- Robert Kraft, the billionaire owner of the New England Patriots, may not come to mind when you think of influential trendsetters.
- But when Kraft could no longer bear the pain from dress shoes during long games, he reached out to Nike for a custom pair that would provide some relief.
- Not only did Kraft get a custom-made shoe, but he also landed an influential shoe deal.
- His Patriots-inspired Lunar Force Nike sneakers sell for $US140 a pair, and proceeds go to the Boys and Girls Club of Boston, where his son Josh is CEO.
Robert Kraft, the 77-year-old owner of the NFL’s New England Patriots, isn’t someone you’d label as a fashion trendsetter at first thought. But the billionaire is among the increasing number of non-athletes sponsored by big-time sneaker companies.
Kraft has long been a fan of Nike sneakers, mainly as a more comfortable alternative to the dress shoes more commonly associated with his social class.
“It’s just a fun thing that’s blossomed and evolved into something I didn’t expect,” Kraft told Boston Globe in an interview. “It certainly wasn’t planned.”
Kraft, a former athlete, needed a supportive shoe
Kraft’s passion for football – and for the Patriots organisation specifically – began in his youth. After playing running back at Columbia University, Kraft, based in Massachusetts, was a 23-year New England Patriots season ticket holder before buying the team.
Kraft bought the Patriots in 1994, and it was the first year the team made the playoffs in eight seasons. Since then, the team has had 20 winning seasons, 16 division titles, eight conference championships, and five Super Bowl wins.
But all that time on his feet – in dress shoes and a suit – resulted in uncomfortable foot pain for the former athlete.
Kraft told Bloomberg in a 2017 interview that he was in search of relief from pain that stemmed from bone spurs from “an old football injury.”
The owner took to wearing sneakers, specifically the Nike Air Force 1, with his suits. Kraft took it one step further by reaching out to Nike for a custom pair with more support, and the company responded by developing a custom pair for him.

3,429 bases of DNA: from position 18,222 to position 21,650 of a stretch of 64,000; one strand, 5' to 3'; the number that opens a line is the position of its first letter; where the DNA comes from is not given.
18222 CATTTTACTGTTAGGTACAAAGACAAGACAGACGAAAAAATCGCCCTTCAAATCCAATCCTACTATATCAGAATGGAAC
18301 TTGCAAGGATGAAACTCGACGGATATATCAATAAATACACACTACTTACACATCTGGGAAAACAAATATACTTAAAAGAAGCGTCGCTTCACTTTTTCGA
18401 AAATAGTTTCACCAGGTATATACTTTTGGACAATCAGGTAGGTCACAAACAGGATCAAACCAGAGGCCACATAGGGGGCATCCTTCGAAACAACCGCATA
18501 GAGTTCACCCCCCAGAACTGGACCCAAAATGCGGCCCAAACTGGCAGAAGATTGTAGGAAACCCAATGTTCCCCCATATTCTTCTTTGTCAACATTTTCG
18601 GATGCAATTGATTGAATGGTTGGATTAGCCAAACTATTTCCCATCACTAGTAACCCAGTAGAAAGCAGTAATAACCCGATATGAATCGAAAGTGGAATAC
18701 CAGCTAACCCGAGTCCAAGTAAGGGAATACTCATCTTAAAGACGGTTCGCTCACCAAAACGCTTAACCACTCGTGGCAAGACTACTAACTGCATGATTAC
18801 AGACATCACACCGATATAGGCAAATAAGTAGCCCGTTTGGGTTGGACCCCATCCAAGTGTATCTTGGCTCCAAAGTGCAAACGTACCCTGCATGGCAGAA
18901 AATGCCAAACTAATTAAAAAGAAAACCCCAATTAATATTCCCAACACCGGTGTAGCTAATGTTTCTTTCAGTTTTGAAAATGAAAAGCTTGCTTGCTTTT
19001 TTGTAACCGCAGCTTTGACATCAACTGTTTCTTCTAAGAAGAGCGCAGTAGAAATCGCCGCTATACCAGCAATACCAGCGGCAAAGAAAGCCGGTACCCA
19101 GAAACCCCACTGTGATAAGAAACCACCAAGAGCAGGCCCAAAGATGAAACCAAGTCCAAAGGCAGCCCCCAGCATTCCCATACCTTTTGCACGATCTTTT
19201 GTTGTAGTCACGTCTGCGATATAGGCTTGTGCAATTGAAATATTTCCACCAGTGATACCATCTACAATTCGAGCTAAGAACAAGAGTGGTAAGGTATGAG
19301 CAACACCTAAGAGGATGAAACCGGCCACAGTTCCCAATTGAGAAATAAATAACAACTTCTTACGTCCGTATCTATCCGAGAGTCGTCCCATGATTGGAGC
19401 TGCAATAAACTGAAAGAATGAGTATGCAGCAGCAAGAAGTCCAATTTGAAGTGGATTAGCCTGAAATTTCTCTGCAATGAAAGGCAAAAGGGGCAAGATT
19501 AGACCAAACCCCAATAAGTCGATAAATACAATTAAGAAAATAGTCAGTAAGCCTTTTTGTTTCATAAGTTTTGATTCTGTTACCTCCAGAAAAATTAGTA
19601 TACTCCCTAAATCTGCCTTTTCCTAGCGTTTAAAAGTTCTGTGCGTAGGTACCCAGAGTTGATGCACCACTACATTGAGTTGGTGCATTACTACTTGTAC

An endorsement deal arose from wearing Nikes
Often Kraft would show up to games and events in different versions of Nike’s Air Force 1s, including a custom bedazzled red, white, and blue version like the ones he sported during a game against the New York Jets in 2014.
“I got Mark Parker, who’s the CEO of Nike, to come and speak at an event in Boston,” Kraft told Bloomberg. “And he was amazed to see me wearing them. I had a suit on, and I was wearing Air Force 1s.”
“He said, ‘Why don’t we make your own line?’ I said, ‘OK,'” Kraft said.
Kraft’s update of Nike’s signature Air Force 1 sneaker featured the Patriots logo and his initials, “R.K.K.”
The Kraft-Nike collab sneaker sells for around $US140, when available, and all proceeds from the shoes fund fitness programs at the Boys and Girls Clubs of Boston, whose CEO is none other than Kraft’s son, Josh Kraft.
In 2017, the billionaire’s shoe got a sleek redesign to reflect the team’s fifth Superbowl win earlier that year. The Air Force 1 Ultra Flyknit Low RKK came with five pairs of removable Velcro patches – one for each Patriots championship up to that point – and a note from Kraft reminding the purchaser of the charitable mission of the shoe deal.
“I’m comfortable, get a little street cred, and get some money for a great charity,” Kraft told Bloomberg of the shoe.
Earlier this year, Kraft was photographed wearing his Nikes to New York City’s exclusive Met Gala, People reported. He’s also worn the special kicks to the Academy Awards and the Grammys, according to the Boston Globe.
The shoes inspired another Nike-Patriot collaboration
After the success of the shoe collab with the team’s owner, Nike issued a Patriot-Nike edition of the Air Force 1s in 2017 to commemorate New England’s 25-point Super Bowl comeback against the Atlanta Falcons.
The one-of-a-kind Air Force 1 Low SB51 Comeback sneakers were made from two footballs (including laces) used in Super Bowl LI. The single pair was auctioned off, and profits went to the Boys and Girls Club of Boston.
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